Here’s the trailer for our upcoming screening of Forbidden Zone (Richard Elfman, 1980). The screening is by arrangement with Arrow Video. Seating is limited, tickets are on sale now. Keep up-to-date at the Facebook event page here.
Valpuri Karinen designed the poster for our upcoming screening of Forbidden Zone (Richard Elfman, 1980). Valpuri also made Matchbox’s Spaceballs poster, and you can check out more of her work at her website, here, or at her Tumblr, here.
3D films have been around for 100 years now, but for the first 40, they were more or less a niche concern, mostly shorts and special presentations. The first full-length 3D film was Bwana Devil (Arch Oboler, 1952). One of Bwana Devil‘s early audiences was captured in JR Eyerman’s iconic photograph, for Life magazine, used later on the cover of Guy Debord’s Society of the Spectacle.
The 1950s was the Golden Era of 3D, at least the first four or so years, since the craze quickly dissipated. Along with some of the finest examples – Hitchcock’s Dial M For Murder (1954) were less canonical efforts like Robot Monster (Phil Tucker, 1953). Technical difficulties with exhibition and the general expense meant many 3D films were released flat and the format eventually fell out of fashion, although low budget exploitation films kept the ball rolling into the next decade.
3D was still the province of exploitation for the early 1960s, with notable outliers like The Mask (Julian Roffman, 1961) from the studio system. The late 1960s saw the return of the saviour of 3D, ol’ Arch Oboler himself, with a new system called Space-Vision 3D – which, worth the wait for the name alone. The Bubble (1966) was his big comeback and the system itself provided a cheaper, less tricky technique for producing and exhibiting 3D films.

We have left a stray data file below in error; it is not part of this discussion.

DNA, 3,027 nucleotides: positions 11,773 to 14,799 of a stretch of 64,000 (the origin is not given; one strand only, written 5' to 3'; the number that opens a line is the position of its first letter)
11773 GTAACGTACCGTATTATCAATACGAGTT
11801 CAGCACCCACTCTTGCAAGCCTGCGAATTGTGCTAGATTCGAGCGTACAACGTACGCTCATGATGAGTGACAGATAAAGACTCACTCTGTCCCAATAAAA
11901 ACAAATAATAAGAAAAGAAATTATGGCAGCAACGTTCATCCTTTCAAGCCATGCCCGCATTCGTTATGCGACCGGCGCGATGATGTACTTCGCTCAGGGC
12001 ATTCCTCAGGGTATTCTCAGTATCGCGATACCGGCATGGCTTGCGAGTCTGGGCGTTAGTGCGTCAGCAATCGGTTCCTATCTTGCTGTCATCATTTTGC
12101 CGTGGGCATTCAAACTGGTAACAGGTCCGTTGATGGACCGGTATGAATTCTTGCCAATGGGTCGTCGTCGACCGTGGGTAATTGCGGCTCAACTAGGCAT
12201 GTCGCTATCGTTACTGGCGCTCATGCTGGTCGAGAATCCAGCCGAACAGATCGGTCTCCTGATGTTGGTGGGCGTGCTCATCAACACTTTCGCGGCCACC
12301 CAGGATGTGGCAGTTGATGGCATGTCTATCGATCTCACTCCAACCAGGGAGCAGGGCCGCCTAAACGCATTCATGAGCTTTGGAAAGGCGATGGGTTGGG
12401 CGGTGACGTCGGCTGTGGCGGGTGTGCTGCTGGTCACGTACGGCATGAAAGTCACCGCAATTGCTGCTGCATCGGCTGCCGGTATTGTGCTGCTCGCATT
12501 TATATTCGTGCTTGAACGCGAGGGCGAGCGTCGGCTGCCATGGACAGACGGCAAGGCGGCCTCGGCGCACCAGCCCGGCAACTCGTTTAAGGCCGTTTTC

The 1970s was super porny for 3D films. The Stewardesses (Allan Silliphant, 1969 – but 70s as a motherfucker) became one of the most profitable films of all time, if not the most. Flesh For Frankenstein (Paul Morissey, 1973) had a good stab at combining horror and porn and Jackie Chan starrer Magnificent Bodyguards (Lo Wei, 1978) was R-rated kung fu fun. On the whole, 1970s 3D films were not so much for kids.
The 1980s 3D craze began with Comin’ At Ya (Ferdinando Baldi, 1981), a spaghetti western made using a system devised by writer and lead actor Tony Anthony. Comin’ At Ya was shamelessly, some would say ingeniously, designed to exploit the 3D effects, with various items – arrows, handfuls of seeds, dangling babies – bursting off the screen. The same team followed up with Treasure of the Four Crowns (Ferdinando Baldi, 1983), although a second spiritual sequel, Escape From Beyond, was thwarted before it reached production. In the wake of Comin’ At Ya, Dial M For Murder was re-released and the horror genre once again dove face first into 3D. Friday the 13th Part III (Steve Miner, 1982), Jaws 3-D (Joe Alves, 1983) and Amityville 3-D (Richard Fleischer, 1983) all tipped their hats to Baldi and Anthony’s gleeful approach to 3D.
Then, it’s into the 1990s and IMAX and Avatar and fancy Real 3D and diminishing returns once again. But that’s a story for another day and, besides, the posters aren’t as nice to look at.